Here’s everything you need to know about the editorial principles and ethics that guide us here at The Next Web.

Last updated on 13 November 2012.

Our reporting

Accuracy: Although our reporting often blends news with analysis and informed opinion, our core aim is to report the facts of every story accurately. In rare cases where mistakes are made, we will update with a correction as soon as possible.

Right to reply: If we are making allegations about a person, company or organization, we will invite them to provide their side of the story. In most cases we will ask for information a reasonable amount of time before publication. However, in the world of fast-breaking technology news this is not always possible, so we may sometimes invite comment immediately after publication if we believe the story warrants it. In any case, when we receive a quote, statement or interview from the person, company or organization concerned, we will update the original report as soon as possible to include it.

Conflicts of interest: We seek to avoid any conflict of interest between the authors of our content and the subjects we cover. Ideally, this is achieved by assigning another author to story. If this is not possible for any reason, any conflict of interest will be clearly disclosed.

Bribes: We never accept bribes, whether monetary or in gift form.

Respecting our sources: If a source for a story asks to remain anonymous, we will always respect this.

Travel and accommodation: At times we may accept travel and accommodation paid for by third parties such as event organizers or companies we are being invited to cover. As a small, fast growing, company it is sometimes necessary in order to bring you, the reader, the coverage you expect from us. We will always disclose if our travel or accommodation has been paid for by a third party, and our coverage of any such event or trip will not be influenced by how it was funded. If it’s terrible, we’ll tell you. Likewise, if it’s great, we’ll tell you that honestly too.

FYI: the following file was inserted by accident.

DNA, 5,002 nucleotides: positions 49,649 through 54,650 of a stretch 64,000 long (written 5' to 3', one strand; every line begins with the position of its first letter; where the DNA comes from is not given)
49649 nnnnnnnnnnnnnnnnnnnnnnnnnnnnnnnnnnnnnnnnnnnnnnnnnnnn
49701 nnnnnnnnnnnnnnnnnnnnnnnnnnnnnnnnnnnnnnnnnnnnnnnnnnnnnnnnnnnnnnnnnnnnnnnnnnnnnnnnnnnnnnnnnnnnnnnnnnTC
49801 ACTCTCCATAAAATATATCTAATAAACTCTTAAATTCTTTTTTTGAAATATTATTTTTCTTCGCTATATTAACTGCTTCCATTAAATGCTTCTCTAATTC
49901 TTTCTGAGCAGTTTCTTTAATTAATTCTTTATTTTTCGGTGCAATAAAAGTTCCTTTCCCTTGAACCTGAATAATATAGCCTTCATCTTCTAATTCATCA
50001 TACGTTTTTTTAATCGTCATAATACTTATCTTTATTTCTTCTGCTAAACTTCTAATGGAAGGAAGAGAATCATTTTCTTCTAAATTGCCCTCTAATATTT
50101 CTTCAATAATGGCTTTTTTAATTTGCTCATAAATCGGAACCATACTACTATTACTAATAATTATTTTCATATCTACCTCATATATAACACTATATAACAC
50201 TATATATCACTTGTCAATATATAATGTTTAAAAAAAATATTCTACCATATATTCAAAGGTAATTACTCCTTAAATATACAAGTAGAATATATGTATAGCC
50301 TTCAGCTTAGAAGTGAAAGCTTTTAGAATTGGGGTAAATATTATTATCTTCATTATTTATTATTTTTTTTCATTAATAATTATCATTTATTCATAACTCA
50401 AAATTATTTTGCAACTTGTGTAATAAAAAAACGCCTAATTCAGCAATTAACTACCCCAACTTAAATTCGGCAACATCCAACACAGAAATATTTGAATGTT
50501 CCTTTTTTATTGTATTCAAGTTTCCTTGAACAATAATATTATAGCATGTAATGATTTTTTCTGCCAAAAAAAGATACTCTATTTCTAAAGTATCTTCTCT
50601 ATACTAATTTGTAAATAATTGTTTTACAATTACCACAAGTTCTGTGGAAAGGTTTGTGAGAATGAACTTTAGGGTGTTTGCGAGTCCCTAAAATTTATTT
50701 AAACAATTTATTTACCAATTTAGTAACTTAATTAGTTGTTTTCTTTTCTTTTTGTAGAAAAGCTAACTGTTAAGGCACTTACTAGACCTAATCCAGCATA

How we make money

The Next Web receives revenues in a number of ways: advertising, commercial partnerships, affiliate programs and events.

Display Advertising: Display advertising on The Next Web is sold by Federated Media. We do not have control over the advertisements that are displayed to you and they do not influence our content in any way.

Commercial partnerships: We also work with Federated Media on commercial partnerships with third-party companies. These may take a number of forms, most often sponsored topics. As a rule, sponsored topics will not mention the sponsor and will be written entirely independent of the sponsor’s influence beyond the topic being covered. This content will be clearly and conspicuously labeled at all times. An example of sponsored content would be a post that focuses on the topic of package design, sponsored by an automotive company. In all cases, it is content consistent with the themes we usually cover on The Next Web. We strongly believe in staying true to our core editorial vision at all times.

Affiliate relationships: When an application is reviewed on The Next Web, particularly when it is of the mobile variety, it is common practice for us to use affiliate links. The Next Web may receive a small commission on the sale of said app. However, it should be noted that these links will never be allowed to sway our decision to review an application on the site. We strive, first and foremost, to present our readers with applications that we consider to be most relevant to them. No amount of commission on the sale of an application would move us away from this standard. Authors of posts containing affiliate links receive no personal fee or commission for revenues from any links included. All articles containing affiliate links include notification of this at the foot of the page.

Events: The Next Web’s history in events stretches back to before we were a publisher, when we began running our annual conference in Amsterdam. Our events and publishing businesses are closely tied and revenues from one may cross-subsidize the other.